One of the anomalies pointed out by the commentators regarding Rosh Hashana is that no where in the Torah is Rosh Hashana ever mentioned in connection with Yom Ha-din/A Day of Judgement; Scripture speaks only of a Yom Teruah/Day of Blowing the Shofar. It is only through the oral tradition of our Sages that we know that on the Universe’s anniversary, its Creator takes stock and makes His allocations and allotments for the coming year. Why does the Torah seemingly go out of its way to conceal the concept of Judgement? And why is it specifically the theme of the Shofar that receives the overwhelming focus in the Torah’s description of this day, when in fact the sounding of the Shofar is but a small, if very important, ingredient in the overall scheme of Rosh Hashana?
In the book of Nehemiah (8) we find a description of an ancient Rosh Hashana:
Then all the people gathered together as one man at the plaza before the Water Gate, and they asked Ezra the scribe to bring the Torah scroll of Moshe, which Hashem had commanded Israel. So Ezra the Kohen brought the Torah before the congregation… on the first day of the seventh month. He read from it… from first light until midday, and the ears of all the people were attentive to the Torah scroll. They read in the scroll, in G-d’s Torah, clearly, appreciating the wisdom; they helped the people understand the reading. Then Nechemia, Ezra the scribe, and the Levi’im who were helping the people understand, said to all the people – who were weeping as they heard the words of the Torah – “Today is sacred to Hashem, your G-d; do not mourn and do not weep. Go eat rich foods, and drink sweet beverages, and send portions to those who have not prepared – for today is sacred to our Lord. Do not be sad – Hashem’s pleasure is your strength!”
When the people listened to the Hashem’s word being read to them, they were overwhelmed by feelings of remorse and inadequacy, and began to weep. At first glance, this would seem to be most appropriate and praiseworthy – something we might all strive for on the most serious and introspective of days. Yet they are rebuffed. Rather, they are told to go eat lavish meals, because “Hashem’s pleasure is their strength.” We are left wondering what indeed is Hashem’s pleasure – from which they are to derive strength – if not their sincere reaction to hearing the Torah?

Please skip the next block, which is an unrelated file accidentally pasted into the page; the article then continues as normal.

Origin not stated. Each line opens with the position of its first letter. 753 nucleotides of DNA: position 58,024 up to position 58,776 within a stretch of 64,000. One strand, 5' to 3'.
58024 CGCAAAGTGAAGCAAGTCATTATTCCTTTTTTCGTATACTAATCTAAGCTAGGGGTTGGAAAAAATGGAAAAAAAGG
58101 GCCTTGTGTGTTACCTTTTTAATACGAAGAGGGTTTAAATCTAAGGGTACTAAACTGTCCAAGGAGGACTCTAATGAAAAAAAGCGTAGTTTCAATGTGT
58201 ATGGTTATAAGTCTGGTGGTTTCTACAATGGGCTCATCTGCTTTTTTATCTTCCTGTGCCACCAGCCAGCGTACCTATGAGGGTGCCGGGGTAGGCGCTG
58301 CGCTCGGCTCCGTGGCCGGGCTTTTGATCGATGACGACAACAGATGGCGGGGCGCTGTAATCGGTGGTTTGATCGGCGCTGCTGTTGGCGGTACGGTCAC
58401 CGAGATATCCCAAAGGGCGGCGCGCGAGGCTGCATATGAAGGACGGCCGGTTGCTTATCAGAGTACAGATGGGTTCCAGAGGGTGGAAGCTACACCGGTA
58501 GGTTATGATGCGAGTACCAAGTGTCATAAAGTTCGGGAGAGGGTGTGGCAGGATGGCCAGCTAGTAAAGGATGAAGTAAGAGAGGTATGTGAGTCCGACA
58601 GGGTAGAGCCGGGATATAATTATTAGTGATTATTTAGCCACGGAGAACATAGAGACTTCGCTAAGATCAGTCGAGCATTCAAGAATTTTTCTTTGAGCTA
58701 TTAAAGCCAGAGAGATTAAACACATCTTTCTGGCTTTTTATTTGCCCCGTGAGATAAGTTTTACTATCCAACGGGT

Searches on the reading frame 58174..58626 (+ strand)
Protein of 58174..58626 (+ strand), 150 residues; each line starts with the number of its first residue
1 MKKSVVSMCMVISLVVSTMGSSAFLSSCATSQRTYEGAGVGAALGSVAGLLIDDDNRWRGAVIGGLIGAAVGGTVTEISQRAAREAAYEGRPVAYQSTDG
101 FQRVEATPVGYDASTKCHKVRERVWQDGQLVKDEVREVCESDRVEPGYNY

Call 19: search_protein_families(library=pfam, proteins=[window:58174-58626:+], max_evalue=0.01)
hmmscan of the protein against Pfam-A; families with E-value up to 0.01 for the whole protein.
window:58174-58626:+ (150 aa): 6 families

The Tur (Orach Chaim 581) describes a Jew’s preparation for the Day of Judgement:
Normally, a person who knows he is to be judged, dons black clothing, lets his beard grow unkempt, and doesn’t cut his nails. [He does so because he is overcome with anxiety] over not knowing the outcome of his judgement. Yet [before Rosh Hashana] we don’t do so. We don white clothing, trim our hair, and cut our nails. On Rosh Hashana, we eat, drink, and are happy, for we know that the Almighty will perform miracles with us…
Why shouldn’t we stand in trepidation before the mighty Yom Ha-din – instead of running around getting haircuts and preparing luxurious meals? What is the source of our assuredness that we will merit a good verdict – all the more so if we approach the Day of Judgement with such seeming nonchalance?
The holy Zohar (see Tikkunei Zohar 22a regarding Yom Kippur) criticizes those who cry out on the Days of Judgement, pleading for their needs. “Give! Give!” they cry, “like a dog begging for food.” What is so wrong if, recognizing the seriousness and imminence of the day’s judgement, we plead for our needs?
Perhaps we can understand the correct approach to Rosh Hashana with a parable:
A great and mighty king let it be known that on a given day, he would be passing through a certain city. During his stay, he would grace the inhabitants with an audience, during which he would deliver a royal address. He would then entertain requests and supplications from his subjects. Those who wished were to prepare their requests on the highest quality parchment, upon which they should write what it is they were asking of the king, and why they felt the magnanimous king should grant their wishes. They could ask for up to three things.
The city’s inhabitants busily went about preparing a royal welcome. Of course there was also much excitement about the prospect of a private audience, and the possibility of one’s most-longed-for dreams being granted by the king himself. The king arrived amidst much pomp and circumstance, and was duly impressed by the extravagant preparations made on his behalf. After delivering his royal address, a huge line formed in front of him. Each person held in his hand a carefully written parchment to present to the king, with the hope that his dreams would be granted.